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   Re: [xml-dev] choice, sequence, all: 'easy' XML Schema question

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> John Graybeal wrote:
>> We are writing XML of the form:
>> <element>
>>    <required_element/>
>>    <optional_element1/>
>>    <optional_element2/>
>> </element>
>> We would like to specify (for example), that there can be only one of
>> required_element, only one of optional_element1, but as many as desired
>> of optional_element2.  Plus, we would like to be able to specify the
>> elements in any order.

XML Schemas is a grammar-based schema language, which brings with it
a lot of limitations as far as modeling capabilities. It has some
extensions (as does RELAX NG) to make it easier to declare some
simple structures which are otherwise cumbersome to express in regular
grammars. In particular, grammars typically use element position to key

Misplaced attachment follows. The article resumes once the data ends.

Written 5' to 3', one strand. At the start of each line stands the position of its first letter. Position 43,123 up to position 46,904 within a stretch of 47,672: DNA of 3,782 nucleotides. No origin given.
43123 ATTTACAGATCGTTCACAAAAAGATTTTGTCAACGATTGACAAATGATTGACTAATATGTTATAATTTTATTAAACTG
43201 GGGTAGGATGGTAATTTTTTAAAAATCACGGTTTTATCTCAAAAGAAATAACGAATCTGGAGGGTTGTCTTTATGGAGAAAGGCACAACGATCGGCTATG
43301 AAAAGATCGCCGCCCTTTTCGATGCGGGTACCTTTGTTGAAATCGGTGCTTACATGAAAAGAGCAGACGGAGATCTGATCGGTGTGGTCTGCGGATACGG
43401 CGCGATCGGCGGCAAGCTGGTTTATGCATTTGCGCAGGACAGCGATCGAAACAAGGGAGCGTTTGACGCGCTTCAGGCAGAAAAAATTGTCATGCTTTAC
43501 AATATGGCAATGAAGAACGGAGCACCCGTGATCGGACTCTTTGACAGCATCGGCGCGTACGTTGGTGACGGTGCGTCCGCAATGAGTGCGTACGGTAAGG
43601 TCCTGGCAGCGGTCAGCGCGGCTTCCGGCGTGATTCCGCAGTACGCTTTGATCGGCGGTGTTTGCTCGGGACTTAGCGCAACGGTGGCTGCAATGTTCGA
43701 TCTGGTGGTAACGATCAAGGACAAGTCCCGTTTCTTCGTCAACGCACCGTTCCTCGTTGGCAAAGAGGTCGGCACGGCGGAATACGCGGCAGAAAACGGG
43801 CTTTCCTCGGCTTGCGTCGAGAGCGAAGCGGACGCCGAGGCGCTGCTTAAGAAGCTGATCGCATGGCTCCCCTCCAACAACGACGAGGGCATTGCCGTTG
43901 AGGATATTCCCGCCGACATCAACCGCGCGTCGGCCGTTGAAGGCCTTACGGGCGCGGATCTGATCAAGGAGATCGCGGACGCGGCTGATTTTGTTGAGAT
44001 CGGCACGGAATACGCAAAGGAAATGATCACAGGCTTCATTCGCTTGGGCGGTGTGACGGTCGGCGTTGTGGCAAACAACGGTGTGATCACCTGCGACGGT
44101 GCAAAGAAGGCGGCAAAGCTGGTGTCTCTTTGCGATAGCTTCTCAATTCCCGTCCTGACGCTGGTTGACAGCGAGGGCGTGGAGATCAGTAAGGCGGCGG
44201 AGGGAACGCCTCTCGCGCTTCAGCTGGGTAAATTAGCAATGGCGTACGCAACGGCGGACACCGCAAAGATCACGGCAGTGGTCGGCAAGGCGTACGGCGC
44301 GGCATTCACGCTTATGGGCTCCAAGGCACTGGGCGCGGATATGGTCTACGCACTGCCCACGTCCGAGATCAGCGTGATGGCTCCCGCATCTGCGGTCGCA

occurrence, which makes it difficult to model when occurrences are

The advantage of using a grammar is that validation and processing can
be performed using automata and other techniques, which are theoretically
well understood. (How much this actually helps implementations to be good
is another matter.)

Many people who use XML Schemas and DTDs (& RELAX NG to a lesser extent)
come to the realization that they are better off only modelling in
grammars the kinds of constraints that grammars lend themselves to, and to
add additional constraints in a different language. For example, you might
model in your XML Schema the equivalent (in DTD notation) of
  <!ELEMENT element
       (required_element | optional_element | optional_element3)*>
then add the following Schematron schema to validate the other constraints"

<schema xmlns="http://www.ascc.net/xml/schematron";>

  <title>Example for John Graybeal</title>

    <rule context="element">

      <assert test="count(required_element)=1">
      There must be one required_element</assert>

      <assert test="count(optional_element)&lt;=1">
      There may be one optional_element</assert>


See Schematron.com for info on Schematron.

Rick Jelliffe


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